Watkins, M. (2012). Discipline and learn: Bodies, pedagogy and writing. Rotterdam/Boston/Taipei: Sense Publishers.
The University of Newcastle
Large-scale comparative assessments of literacy, such as PISA and NAPLAN, ignite sweeping reform agendas in contemporary education systems around the globe. These agendas target cognitive skills and competencies on the one hand, and dispositions to (life)learning on the other to shape a productive workforce for prosperous and internationally competitive economies. With the emphasis on cognition and affective dispositions, the body in teaching and learning, and particularly in literacy learning is rarely considered in these reforms, and whenever it is, it is understood as the origin of undesired and therefore non-learning practices that divert attention from learning and therefore are unproductive (Millei & Petersen, in press). According to this rationale, bodies need to be managed for learning to take place, therefore body and learning and body and mind are portrayed dominantly in their Cartesian dualism. Engaging somewhat remotely with this context, Megan Watkins, in her book titled Discipline and learn: Bodies, pedagogy and writing, adopts this dualism as the starting point for her theorising and reconceptualises the notion of the 'learner' as 'mindful body' in which mind and body mutually co-constitutes the learner. Watkins in her ground-breaking book focuses especially on those pedagogic practices, corporeal and cognitive, that shape or precede literacy practices and produce desires for learning to write.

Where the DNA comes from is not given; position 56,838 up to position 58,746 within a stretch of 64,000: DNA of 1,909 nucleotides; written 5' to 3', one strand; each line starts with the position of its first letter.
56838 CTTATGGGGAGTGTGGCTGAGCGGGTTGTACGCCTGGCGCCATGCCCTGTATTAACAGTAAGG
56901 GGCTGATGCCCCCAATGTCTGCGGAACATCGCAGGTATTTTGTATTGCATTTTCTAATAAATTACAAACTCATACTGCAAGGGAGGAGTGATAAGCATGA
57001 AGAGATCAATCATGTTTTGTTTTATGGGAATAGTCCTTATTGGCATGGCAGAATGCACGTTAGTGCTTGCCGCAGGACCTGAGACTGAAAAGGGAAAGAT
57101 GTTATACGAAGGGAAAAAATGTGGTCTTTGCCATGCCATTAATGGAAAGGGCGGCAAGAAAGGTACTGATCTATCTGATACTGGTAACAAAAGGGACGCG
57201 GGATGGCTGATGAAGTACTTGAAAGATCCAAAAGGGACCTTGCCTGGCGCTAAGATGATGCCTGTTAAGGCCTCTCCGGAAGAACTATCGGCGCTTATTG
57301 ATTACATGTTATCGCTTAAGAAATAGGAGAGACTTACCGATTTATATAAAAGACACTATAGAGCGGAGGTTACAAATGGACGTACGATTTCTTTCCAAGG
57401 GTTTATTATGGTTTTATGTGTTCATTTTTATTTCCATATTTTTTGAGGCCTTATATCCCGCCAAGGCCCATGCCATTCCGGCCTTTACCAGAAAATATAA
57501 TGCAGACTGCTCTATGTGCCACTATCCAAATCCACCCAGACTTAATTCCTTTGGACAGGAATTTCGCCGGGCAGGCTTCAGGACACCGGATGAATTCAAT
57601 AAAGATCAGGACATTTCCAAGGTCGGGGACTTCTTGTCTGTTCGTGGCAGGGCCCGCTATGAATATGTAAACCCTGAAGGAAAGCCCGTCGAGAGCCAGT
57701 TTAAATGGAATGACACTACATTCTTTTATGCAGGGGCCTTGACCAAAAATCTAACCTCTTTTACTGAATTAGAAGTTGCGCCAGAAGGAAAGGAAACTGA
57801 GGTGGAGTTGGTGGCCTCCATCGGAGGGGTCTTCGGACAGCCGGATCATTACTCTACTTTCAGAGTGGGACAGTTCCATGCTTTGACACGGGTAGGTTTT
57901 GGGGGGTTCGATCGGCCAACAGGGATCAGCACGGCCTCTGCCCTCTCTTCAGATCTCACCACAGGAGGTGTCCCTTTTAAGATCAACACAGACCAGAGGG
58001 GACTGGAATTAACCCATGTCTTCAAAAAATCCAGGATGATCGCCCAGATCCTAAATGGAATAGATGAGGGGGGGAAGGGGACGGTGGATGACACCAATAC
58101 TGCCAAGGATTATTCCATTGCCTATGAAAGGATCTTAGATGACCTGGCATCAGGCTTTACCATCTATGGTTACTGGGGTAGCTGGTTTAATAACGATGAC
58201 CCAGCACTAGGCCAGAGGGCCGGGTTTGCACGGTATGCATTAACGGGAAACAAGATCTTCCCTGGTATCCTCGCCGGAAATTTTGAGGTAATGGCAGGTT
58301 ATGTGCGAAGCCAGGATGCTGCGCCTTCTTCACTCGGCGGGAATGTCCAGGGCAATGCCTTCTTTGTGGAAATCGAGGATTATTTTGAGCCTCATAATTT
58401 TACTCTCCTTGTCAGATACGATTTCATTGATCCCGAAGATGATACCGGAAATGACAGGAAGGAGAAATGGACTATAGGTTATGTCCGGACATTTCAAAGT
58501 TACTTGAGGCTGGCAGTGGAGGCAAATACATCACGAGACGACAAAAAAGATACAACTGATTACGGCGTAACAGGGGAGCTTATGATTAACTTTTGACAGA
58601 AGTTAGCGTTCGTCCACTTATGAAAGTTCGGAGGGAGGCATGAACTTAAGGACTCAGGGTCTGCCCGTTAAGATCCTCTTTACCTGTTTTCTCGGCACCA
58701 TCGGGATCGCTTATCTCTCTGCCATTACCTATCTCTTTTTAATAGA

In a carefully crafted theoretical part (Section 1) Watkins combines considerations of Foucault, Bourdieu and Spinoza, to theorise the 'mindful body' emphasising the embodied nature of being and processes of embodiment in relation to the role of teaching and learning. She argues that by frequenting a social space, such as the school, "bodies need to conform to particular rules of motility; schemas which, while somewhat flexible, dictate speed, comportment and spacing between animate and inanimate bodies" (p. 22). The production of "useful individuals" through techniques of disciplines (regulation and knowledge) (Foucault, 1977) assembles to a 'scholarly habitus' that not only "predisposes students to the regimen of academic work" but also generates an 'ongoing' desire to write. Through the disciplinary regimes children habituate a literary practice and a relation between the body and the object (pen, crayon etc) that they perform with a sense of flow. As Watkins continues: "It is only with the incorporation of this bodily know-how, and the disengagement from the very physicality of writing, that children possess the necessary cognitive capacity to focus more directly on the content of their work; the form and content of what to write" (pp. 27-8).
The innovative theorising of the 'mindful body' is followed by the examination of the 'body' in relation to teaching and learning in New South Wales, Australia English syllabus documents to provide a "yardstick of pedagogic practice" (p. 63) (Section 2). Moving through these documents historically, Watkins 'traces' how the body is constituted in these documents as 'habituated' (1900s-1920s), as assigned a secondary role to rational action understood in psychological terms (1930s-1960s), the body as reformed through student-directed learning and fostering desire through interest (1970-1980s), and disappearance of the body with the focus on cognitive development (1990s - today). Watkins arrives to the conclusion of her genealogy: "Contemporary pedagogy, however, still operates within an ontological framework that privileges the mind and ignores the corporeality of the learning process" (p. 91).